Using Ansible to organize your SSH keys in AWS

If you’ve worked with instances in Amazon Web Services (AWS) for a long time, you may run into this common issue. It’s not technical, but more to do with the human nature of getting too comfortable. When you launch a new instance in a region you haven’t used recently, you may end up creating a new SSH key pair. This leads to having too many keys, which can become complicated and disordered.

This article shows you a way to have your public key in all regions. A recent Fedora Magazine article includes one solution. But the solution in this article is automated even further, and in a more concise and scalable way.

Say you have a Fedora 30 or 31 desktop system where your key is stored, and Ansible is installed as well. These two things together provide the solution to this problem and many more.

With Ansible’s ec2_key module, you can create a simple playbook that will maintain your SSH key pair in all regions. If you need to add or remove keys, it’s as simple as adding and removing lines from a file.

Setting up and running the playbook

To use the playbook, first install necessary dependencies for the ec2_key module:

$ sudo dnf install python3-boto python3-boto3

The playbook is simple: you need only to change your key and its name as in the example below. After that, run the playbook and it iterates over all the public AWS regions listed. The example also includes the restricted regions in case you have access. To include them, uncomment each line as needed, save the file, and then run the playbook again.

---
- name: Maintain an ssh key pair in ec2
  hosts: localhost
  connection: local
  gather_facts: no
  vars:
    ansible_python_interpreter: python
  tasks:
    - name: Make available your ssh public key in ec2 for new instances
      ec2_key:
        name: "YOUR KEY NAME GOES HERE"
        key_material: 'YOUR KEY GOES HERE'
        state: present
        region: "{{ item }}"
      with_items:
        - us-east-2   #US East (Ohio)
        - us-east-1   #US East (N. Virginia)
        - us-west-1   #US West (N. California)
        - us-west-2   #US West (Oregon)
        - ap-east-1   #Asia Pacific (Hong Kong)
        - ap-south-1   #Asia Pacific (Mumbai)
        - ap-northeast-2  #Asia Pacific (Seoul)
        - ap-southeast-1  #Asia Pacific (Singapore)
        - ap-southeast-2  #Asia Pacific (Sydney)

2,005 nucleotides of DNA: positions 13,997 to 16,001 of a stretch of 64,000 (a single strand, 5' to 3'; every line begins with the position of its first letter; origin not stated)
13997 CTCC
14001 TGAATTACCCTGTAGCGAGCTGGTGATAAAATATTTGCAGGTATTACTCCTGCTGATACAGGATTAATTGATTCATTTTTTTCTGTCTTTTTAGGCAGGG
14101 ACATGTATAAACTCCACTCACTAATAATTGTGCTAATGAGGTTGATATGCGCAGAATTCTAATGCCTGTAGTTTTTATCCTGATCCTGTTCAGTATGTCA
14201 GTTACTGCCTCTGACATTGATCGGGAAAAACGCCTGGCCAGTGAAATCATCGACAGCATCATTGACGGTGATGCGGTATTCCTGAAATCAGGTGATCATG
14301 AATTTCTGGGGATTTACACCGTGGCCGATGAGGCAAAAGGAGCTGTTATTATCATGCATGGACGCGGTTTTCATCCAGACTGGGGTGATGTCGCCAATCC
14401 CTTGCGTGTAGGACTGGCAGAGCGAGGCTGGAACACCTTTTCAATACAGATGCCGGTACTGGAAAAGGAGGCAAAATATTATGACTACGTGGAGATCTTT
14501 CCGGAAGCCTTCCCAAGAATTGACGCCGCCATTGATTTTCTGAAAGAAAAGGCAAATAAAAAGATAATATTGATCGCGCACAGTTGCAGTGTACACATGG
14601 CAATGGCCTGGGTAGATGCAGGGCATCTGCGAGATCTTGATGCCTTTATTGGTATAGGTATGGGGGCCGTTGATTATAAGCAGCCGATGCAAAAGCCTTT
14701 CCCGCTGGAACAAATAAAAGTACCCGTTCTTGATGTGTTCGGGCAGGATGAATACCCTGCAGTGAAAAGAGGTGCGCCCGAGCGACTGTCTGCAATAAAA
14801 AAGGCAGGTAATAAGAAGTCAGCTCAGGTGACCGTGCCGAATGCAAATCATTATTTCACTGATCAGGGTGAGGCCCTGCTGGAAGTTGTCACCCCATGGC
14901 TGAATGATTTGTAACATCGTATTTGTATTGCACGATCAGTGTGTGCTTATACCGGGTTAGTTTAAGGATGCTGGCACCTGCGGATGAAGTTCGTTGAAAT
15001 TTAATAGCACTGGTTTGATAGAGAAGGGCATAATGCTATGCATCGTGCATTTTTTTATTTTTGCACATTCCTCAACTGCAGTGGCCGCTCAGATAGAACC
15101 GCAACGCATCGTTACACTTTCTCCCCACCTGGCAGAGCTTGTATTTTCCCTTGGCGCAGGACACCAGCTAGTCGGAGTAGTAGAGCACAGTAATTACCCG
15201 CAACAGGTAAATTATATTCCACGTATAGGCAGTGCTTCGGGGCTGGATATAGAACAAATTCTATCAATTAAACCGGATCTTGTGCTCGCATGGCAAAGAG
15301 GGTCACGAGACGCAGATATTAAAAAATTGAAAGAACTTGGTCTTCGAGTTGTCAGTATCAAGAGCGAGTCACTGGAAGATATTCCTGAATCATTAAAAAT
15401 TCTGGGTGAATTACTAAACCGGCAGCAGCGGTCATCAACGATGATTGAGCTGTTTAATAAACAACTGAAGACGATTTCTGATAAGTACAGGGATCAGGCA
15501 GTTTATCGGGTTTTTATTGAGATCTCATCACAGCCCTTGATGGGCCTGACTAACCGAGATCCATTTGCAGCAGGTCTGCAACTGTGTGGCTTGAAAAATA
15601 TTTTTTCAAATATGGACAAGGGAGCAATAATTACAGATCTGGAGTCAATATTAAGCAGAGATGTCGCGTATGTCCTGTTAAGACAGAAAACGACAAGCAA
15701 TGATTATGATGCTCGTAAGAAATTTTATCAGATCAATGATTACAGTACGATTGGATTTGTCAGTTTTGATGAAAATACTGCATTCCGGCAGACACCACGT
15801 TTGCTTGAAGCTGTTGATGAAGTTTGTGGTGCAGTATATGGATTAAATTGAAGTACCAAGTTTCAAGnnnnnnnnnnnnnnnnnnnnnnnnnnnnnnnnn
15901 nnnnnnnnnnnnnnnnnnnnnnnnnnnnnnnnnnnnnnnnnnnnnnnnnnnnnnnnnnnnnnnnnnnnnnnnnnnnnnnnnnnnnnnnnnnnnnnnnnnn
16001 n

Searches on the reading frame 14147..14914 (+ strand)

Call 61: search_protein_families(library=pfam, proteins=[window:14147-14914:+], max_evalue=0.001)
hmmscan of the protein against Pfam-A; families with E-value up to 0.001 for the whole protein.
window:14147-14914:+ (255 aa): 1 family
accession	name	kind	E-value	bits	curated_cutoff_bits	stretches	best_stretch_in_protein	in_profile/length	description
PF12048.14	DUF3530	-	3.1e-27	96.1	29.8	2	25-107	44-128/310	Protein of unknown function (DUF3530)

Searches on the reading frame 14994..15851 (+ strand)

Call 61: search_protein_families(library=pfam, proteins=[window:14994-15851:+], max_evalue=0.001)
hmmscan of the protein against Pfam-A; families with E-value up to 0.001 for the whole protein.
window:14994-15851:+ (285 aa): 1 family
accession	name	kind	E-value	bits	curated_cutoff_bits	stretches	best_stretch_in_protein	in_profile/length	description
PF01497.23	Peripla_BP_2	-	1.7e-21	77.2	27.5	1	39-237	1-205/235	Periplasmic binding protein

- ap-northeast-1  #Asia Pacific (Tokyo)
        - ca-central-1   #Canada (Central)
        - eu-central-1   #EU (Frankfurt)
        - eu-west-1   #EU (Ireland)
        - eu-west-2   #EU (London)
        - eu-west-3   #EU (Paris)
        - eu-north-1   #EU (Stockholm)
        - me-south-1   #Middle East (Bahrain)
        - sa-east-1   #South America (Sao Paulo)
  #      - us-gov-east-1  #AWS GovCloud (US-East)
  #      - us-gov-west-1  #AWS GovCloud (US-West)
  #      - ap-northeast-3 #Asia Pacific (Osaka-Local)
  #      - cn-north-1   #China (Beijing)
  #      - cn-northwest-1 #China (Ningxia)

This playbook requires AWS access via API, as well. To do this, use environment variables as follows:

$ AWS_ACCESS_KEY="aws-access-key-id" AWS_SECRET_KEY="aws-secret-key-id" ansible-playbook ec2-playbook.yml

Another option is to install the aws cli tools and add the credentials as explained in a previous Fedora Magazine article. It is not recommended to insert these values in the playbook if you store it anywhere online! You can find this playbook code on GitHub.

After the playbook finishes, confirm that your key is available on the AWS console. To do that:

  1. Log into your AWS console
  2. Go to EC2 > Key Pairs
  3. You should see your key listed. The only limitation is that you have to check region-by-region with this method.

Another way is to use a quick command in a shell to do this check for you.

First create a variable with all regions on the playbook:

AWS_REGION="us-east-1 us-west-1 us-west-2 ap-east-1 ap-south-1 ap-northeast-2 ap-southeast-1 ap-southeast-2 ap-northeast-1 ca-central-1 eu-central-1 eu-west-1 eu-west-2 eu-west-3 eu-north-1 me-south-1 sa-east-1"

Then do a for loop and you will get the result from aws API:

for each in ${AWS_REGION} ; do aws ec2 describe-key-pairs --key-name <YOUR KEY GOES HERE> ; done

Keep in mind that to do the above you need to have the aws cli installed.

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4 Comments

  1. JP

    Nice work Daniel!

  2. Dilip

    Daniel,

    The for loop is missing the variable.
    Also shouldn’t the ecs command be passed with the AWS_REGION… variable being assigned the for loop variable, each time ?

  3. Dayyehm

    Great article Daniel
    Awesome work champ, but I noticed you have to put the key material in the ansible file, is that the only secure way to do that?

    • @Dayyehm: If I understand correctly you’re shipping public key material, which is usually not a problem in that regard. However, you could use Ansible’s “vault” capability if this is an issue.

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